We set off on our walk to the waterfall and the first attraction we passed by was a little bear sanctuary which was home to some rescued Asiatic Black Bears and some Malayan Sun Bears. We saw quite a few of the bears play-fighting with each other or having a lunchtime nap.
We also by chance spotted the biggest spider I had ever seen dangling right in front of us on a string of its web. It was about the size of my palm and I don’t think this picture gives back just how big this spider was… We quickly moved on…
As we walked further and further on the woodland path the waterfalls and lagoons started appearing. The water was such beautiful turquoise, it looked almost Photoshopped! 🙂 There were some people bathing and swimming in the blue lagoons, but we decided to carry on towards the main waterfalls.
After a 20 minute walk following the direction of the path and the smaller waterfalls, we finally reached the 60m high waterfall cascading down over the rocks. It was absolutely beautiful, and it could be admired from a wooden bridge erected in front of it. The bridge was already heaving with tourists taking in the beautiful sight and taking photographs.
Once we crossed the bridge we noticed that the signs pointing to a narrow path that disappeared up the hill. We decided to follow the path and climb up to the top of the waterfall. The path turned out to be really slippery and steep and I was glad we had the good sense of wearing our trekking shoes!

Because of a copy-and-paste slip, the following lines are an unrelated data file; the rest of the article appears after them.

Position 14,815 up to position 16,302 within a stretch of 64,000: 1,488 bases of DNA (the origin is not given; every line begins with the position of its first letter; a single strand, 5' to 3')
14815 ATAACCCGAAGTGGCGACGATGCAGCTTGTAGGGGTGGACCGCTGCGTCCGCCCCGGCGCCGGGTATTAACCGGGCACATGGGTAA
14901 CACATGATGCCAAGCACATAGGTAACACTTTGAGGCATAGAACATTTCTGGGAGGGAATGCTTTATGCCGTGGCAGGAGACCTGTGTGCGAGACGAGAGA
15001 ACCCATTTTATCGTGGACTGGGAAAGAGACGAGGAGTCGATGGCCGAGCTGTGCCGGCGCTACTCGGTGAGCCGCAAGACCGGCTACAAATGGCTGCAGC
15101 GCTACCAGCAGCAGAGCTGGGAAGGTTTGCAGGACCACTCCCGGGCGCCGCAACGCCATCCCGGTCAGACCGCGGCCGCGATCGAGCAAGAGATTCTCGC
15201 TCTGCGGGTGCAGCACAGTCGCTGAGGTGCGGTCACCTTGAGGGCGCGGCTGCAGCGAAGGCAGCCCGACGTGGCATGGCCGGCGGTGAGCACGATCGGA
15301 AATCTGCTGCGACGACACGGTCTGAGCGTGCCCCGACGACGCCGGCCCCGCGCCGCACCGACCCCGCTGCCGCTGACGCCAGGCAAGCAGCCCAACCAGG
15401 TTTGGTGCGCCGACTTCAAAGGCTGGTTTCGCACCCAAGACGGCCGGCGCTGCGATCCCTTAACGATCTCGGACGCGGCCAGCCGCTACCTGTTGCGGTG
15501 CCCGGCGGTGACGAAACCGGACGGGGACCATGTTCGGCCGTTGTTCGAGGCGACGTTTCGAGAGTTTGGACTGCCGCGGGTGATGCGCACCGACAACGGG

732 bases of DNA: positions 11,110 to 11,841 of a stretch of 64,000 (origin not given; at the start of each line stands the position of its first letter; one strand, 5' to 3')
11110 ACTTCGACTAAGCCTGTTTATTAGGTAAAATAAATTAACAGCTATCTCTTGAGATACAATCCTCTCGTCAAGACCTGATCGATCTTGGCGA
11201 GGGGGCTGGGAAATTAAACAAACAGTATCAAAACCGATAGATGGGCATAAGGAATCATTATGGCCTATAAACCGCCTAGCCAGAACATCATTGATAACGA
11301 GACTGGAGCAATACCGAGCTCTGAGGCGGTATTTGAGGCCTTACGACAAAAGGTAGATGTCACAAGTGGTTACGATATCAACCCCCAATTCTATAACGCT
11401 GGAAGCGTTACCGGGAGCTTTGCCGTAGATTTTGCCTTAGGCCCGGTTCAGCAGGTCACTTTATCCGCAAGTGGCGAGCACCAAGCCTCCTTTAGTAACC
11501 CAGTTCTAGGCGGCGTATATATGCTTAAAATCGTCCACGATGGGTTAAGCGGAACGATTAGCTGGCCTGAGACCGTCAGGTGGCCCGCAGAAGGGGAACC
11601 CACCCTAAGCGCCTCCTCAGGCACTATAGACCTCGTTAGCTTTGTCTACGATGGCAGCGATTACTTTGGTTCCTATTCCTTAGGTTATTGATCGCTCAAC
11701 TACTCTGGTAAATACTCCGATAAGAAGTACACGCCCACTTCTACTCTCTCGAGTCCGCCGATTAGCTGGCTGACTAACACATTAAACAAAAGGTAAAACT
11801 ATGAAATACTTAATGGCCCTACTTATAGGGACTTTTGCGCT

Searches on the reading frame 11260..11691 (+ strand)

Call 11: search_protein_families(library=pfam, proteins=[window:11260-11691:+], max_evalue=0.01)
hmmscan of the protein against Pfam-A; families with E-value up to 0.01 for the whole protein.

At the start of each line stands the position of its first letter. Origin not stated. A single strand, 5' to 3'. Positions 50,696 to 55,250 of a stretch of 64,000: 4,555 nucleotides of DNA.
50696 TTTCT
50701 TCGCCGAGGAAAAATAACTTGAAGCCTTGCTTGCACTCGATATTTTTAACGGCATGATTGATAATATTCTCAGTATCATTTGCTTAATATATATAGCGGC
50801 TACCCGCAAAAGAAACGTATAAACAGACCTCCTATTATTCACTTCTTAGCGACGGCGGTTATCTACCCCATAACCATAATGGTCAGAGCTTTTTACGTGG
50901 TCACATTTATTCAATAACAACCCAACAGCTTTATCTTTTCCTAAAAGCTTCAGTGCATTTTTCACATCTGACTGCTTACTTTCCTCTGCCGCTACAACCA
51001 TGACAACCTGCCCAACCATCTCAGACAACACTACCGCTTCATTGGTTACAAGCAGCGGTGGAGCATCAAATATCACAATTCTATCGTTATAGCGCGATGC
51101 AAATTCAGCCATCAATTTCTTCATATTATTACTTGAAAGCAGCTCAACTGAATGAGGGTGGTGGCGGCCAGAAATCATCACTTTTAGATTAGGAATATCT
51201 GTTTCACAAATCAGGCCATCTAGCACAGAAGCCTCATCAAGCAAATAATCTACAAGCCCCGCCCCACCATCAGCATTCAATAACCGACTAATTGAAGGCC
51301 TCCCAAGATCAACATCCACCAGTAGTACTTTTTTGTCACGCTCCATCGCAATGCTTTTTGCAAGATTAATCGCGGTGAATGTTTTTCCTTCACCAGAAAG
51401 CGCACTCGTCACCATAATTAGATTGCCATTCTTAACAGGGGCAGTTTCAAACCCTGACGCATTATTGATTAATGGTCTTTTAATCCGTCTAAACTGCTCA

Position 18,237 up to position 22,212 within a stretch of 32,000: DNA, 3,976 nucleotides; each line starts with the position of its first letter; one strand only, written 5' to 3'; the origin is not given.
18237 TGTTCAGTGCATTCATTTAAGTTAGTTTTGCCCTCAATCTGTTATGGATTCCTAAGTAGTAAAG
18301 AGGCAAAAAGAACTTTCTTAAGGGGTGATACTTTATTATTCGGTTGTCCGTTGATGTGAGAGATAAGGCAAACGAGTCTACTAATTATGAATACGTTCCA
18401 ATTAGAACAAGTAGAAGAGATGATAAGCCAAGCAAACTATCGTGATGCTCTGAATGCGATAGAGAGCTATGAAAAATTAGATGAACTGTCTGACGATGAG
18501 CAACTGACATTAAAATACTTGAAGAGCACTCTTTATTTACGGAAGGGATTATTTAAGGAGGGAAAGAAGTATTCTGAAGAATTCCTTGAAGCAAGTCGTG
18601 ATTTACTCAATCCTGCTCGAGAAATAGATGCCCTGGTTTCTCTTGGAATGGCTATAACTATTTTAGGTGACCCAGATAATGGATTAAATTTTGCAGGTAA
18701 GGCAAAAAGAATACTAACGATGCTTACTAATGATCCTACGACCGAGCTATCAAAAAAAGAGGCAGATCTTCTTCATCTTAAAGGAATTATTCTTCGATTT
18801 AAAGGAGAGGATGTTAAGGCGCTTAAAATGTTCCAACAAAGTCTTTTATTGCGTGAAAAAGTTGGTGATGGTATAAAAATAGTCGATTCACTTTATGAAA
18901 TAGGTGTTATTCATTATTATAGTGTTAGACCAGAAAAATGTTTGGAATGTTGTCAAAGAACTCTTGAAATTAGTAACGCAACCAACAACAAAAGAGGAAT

Some people attempted the climb in their flip-flops, I don’t know how they did it!! We hauled ourselves up on the steep path with the help of the branches and roots of the trees growing on the hill, hooking our feet into the roots, pulling ourselves up by the branches as if they were ropes. Eventually we made it up and were already scratching our heads thinking about the way down!
At the top of the hill it was so quiet, you would never have thought the serene blue pool of water would turn into a rumbling waterfall just below..!
Unfortunately we didn’t have time to explore at the top much as we were running out of time and had to rush back down the slippery way we came up! Luckily the way down was nowhere near as bad as we had thought it would be. We also bumped into the American couple, Zack and Laura, who we had shared travel stories with over some bottles of Beer Lao a couple of days before! They were on their way up, we were on our way down.
We got back to our tuk-tuk and our group in time and headed back to the city.
If you are visiting Kuang Si waterfalls, there is a butterfly park 300 metres down the road from the forest towards the village. Negotiate enough time with your tuk-tuk driver so that you can visit here as well! Unfortunately we didn’t have the time as the rest of our group weren’t interested in the butterflies.
Back in Luang Prabang we spent a leisurely last afternoon drinking lovely coffee and arranged for our onward travel for the following day – talk about last minute!